JOURNAL ARTICLE

Aqueous extract from Spanish black radish (Raphanus sativus L. Var. niger) induces detoxification enzymes in the HepG2 human hepatoma cell line

Paul R Hanlon, David M Webber, David M Barnes
Journal of Agricultural and Food Chemistry 2007 August 8, 55 (16): 6439-46
17616135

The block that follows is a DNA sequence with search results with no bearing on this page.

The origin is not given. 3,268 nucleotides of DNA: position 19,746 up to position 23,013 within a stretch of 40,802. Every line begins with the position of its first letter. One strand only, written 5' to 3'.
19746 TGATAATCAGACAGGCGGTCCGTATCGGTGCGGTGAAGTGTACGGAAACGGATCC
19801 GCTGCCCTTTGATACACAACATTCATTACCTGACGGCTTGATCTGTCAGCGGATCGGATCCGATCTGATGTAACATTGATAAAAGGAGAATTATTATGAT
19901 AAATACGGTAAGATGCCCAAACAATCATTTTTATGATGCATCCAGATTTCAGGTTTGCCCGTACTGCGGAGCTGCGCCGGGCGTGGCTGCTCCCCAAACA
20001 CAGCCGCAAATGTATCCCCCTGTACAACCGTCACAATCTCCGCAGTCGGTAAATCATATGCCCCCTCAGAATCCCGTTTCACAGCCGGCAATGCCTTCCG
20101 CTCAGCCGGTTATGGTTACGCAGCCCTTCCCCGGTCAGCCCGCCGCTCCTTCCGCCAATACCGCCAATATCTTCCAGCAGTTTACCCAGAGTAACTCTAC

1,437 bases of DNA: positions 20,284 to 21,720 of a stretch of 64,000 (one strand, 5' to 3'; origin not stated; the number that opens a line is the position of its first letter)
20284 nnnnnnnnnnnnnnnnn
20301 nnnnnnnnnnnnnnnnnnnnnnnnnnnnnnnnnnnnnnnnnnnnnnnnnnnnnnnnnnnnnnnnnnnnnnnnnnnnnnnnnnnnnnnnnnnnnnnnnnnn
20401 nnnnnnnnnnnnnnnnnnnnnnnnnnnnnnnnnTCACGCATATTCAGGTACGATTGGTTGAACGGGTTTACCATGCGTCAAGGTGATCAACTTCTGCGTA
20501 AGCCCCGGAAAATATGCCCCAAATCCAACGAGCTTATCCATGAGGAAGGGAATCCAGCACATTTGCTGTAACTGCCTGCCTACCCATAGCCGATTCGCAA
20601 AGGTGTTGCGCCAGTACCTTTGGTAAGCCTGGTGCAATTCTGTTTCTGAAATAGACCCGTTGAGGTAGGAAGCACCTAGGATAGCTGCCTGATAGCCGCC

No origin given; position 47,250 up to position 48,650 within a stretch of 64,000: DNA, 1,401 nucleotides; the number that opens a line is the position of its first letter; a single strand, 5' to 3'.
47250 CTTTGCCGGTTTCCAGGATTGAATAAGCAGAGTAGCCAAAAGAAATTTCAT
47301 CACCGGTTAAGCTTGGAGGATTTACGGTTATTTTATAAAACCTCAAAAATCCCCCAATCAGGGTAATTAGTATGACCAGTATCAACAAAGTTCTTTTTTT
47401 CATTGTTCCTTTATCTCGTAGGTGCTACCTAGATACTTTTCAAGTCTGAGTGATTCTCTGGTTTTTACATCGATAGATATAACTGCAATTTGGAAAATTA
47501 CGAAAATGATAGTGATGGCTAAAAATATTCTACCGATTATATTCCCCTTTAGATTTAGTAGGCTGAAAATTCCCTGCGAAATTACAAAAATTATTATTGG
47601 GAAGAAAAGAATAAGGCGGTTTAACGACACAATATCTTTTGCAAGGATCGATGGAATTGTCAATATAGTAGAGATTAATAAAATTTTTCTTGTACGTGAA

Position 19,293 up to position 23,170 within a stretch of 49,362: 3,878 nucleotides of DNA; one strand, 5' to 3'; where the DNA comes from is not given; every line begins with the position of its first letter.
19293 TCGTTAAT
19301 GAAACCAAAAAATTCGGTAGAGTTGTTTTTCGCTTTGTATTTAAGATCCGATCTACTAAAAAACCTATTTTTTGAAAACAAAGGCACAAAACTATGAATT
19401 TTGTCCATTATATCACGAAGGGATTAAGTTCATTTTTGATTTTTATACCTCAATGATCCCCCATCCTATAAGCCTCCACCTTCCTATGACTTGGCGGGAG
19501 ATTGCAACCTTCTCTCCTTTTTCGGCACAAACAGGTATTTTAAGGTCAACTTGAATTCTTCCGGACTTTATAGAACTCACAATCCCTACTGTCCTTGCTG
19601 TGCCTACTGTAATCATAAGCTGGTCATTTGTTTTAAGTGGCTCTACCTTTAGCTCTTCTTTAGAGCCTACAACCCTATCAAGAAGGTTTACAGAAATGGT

Spanish black radish (Raphanus sativus L. var. niger) is a member of the Cruciferae family that also contains broccoli and Brussels sprouts, well-known to contain health-promoting constituents. Spanish black radishes (SBR) contain high concentrations of a glucosinolate unique to the radish family, glucoraphasatin, which represents >65% of the total glucosinolates present in SBR. The metabolites of glucosinolates, such as isothiocyanates, are implicated in health promotion, although it is unclear whether glucosinolates themselves elicit a similar response. The crude aqueous extract from 0.3 to 3 mg of dry SBR material increased the activity of the phase II detoxification enzyme quinone reductase in the human hepatoma HepG2 cell line with a maximal effect at a concentration of 1 mg/mL. Treatment of HepG2 cells with the crude aqueous extract of 1 mg of SBR per mL also significantly induced the expression of mRNA corresponding to the phase I detoxification enzymes: cytochrome P450 (CYP) 1A1, CYP1A2, and CYP1B1 as well as the phase II detoxification enzymes: quinone reductase, heme oxygenase 1, and thioredoxin reductase 1. Previous studies have shown that the myrosinase metabolites of different glucosinolates vary in their ability to induce detoxification enzymes. Here, we show that while glucoraphasatin addition was ineffective, the isothiocyanate metabolite of glucoraphasatin, 4-methylthio-3-butenyl isothiocyanate (MIBITC), significantly induced phase II detoxification enzymes at a concentration of 10 microM. These data demonstrate that the crude aqueous extract of SBR and the isothiocyanate metabolite of glucoraphasatin, MIBITC, are potent inducers of detoxification enzymes in the HepG2 cell line.

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